When I was young I picked on my little brother quite a bit. Sometimes it was warranted, often it wasn’t. But, and he can vouch for this, if someone else picked on him I would be the first person to make sure that person paid with a bit of blood and pain. I remember one incident quite vividly that ended with me kicking a neighborhood kid until I felt his ribs had been taught a lesson. But I think that’s how it is in general, and I do believe it is a global thing: I can make fun of my little brother all I want but you better not even think about it.

Well, lately I have been getting similar feelings about this World Cup. I admit, I was one of the first to express my concerns; will the construction be done on time, why are we building these expensive stadiums when millions of people still live in absolute poverty, will the infrastructure be able to handle an event of this scale, and so on and so forth. But I wasn’t picking on South Africa, it was just genuine concern.

Now I see all these articles, mostly by the foreign press, talking down on South Africa. They over exaggerate the crime, they say uninformed statements about “white people being in danger”, and they general just display their ignorance, much like the big, dumb school bully on the playground. But what I know, this event is happening. People are pumped. South Africans have come out to show their love, patriotism and support for this event. It has been quite moving to see!

So, to all you negative people out there, if you don’t have anything nice to say, don’t say anything at all!! You bring on your reality with your words. If you continue to speak death and destruction, because you are looking for it, you can be sure it will pay you a visit. So please, let’s all celebrate the good things and focus on the positive. I don’t want to have to figure out how to metaphorically kick the ribs of the foreign media! That just seems really difficult.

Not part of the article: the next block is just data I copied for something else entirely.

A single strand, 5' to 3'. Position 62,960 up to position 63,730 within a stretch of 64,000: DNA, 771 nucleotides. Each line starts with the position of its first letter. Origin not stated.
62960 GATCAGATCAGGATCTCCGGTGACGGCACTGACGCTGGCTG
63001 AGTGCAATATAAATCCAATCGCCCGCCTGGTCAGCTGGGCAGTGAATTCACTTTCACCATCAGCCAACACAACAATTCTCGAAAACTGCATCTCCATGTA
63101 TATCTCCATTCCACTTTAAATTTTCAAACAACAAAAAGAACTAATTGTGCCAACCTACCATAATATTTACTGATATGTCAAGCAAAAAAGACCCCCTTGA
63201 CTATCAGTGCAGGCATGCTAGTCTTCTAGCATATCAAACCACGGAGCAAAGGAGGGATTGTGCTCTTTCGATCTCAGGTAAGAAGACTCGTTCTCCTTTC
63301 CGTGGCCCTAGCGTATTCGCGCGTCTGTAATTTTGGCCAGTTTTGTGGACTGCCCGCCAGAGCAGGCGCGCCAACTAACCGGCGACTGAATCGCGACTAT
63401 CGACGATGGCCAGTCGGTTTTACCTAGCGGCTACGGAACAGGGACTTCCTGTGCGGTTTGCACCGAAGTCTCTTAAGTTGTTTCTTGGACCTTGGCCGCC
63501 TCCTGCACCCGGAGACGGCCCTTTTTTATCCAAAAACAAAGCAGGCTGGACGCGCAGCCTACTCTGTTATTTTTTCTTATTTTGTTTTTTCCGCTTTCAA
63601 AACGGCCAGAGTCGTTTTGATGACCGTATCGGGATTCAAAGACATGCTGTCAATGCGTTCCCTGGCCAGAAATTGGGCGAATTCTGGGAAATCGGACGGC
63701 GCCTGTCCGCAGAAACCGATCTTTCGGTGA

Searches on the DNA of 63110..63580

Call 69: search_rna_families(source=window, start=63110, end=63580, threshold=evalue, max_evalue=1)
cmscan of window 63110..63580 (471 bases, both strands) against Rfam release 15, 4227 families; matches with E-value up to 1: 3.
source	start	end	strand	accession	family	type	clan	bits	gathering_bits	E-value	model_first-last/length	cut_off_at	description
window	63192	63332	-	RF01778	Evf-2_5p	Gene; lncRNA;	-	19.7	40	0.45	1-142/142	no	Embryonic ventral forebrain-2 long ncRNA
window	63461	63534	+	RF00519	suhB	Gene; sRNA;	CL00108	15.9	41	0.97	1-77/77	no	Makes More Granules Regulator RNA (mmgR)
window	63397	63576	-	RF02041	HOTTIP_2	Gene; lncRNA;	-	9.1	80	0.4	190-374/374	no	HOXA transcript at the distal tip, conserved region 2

Crime Does Not Perpetuate Racism. Racism Perpetuates Racism.

May 26, 2010

Last night’s Sidewalk Talk show topic was racism. It’s quite a heated topic in South Africa at the moment, with recent events stroking the headlines, but in general, I find many South Africans do not want to speak about racism anymore. They feel it’s a tired and worn out topic. They want to “move on, forget the past”. They don’t feel it is necessary to speak about racism anymore because we are a “rainbow nation” in a “new democracy” and racism is “no longer a problem”. But then (say for instance) a political leader gets up and sings a song about killing a white guy, and then a famous racist white guy actually gets killed… you see those very same people, who said racism is “no big deal” totally freak out; the equivalent of hitting a hornets nest with a baseball bat.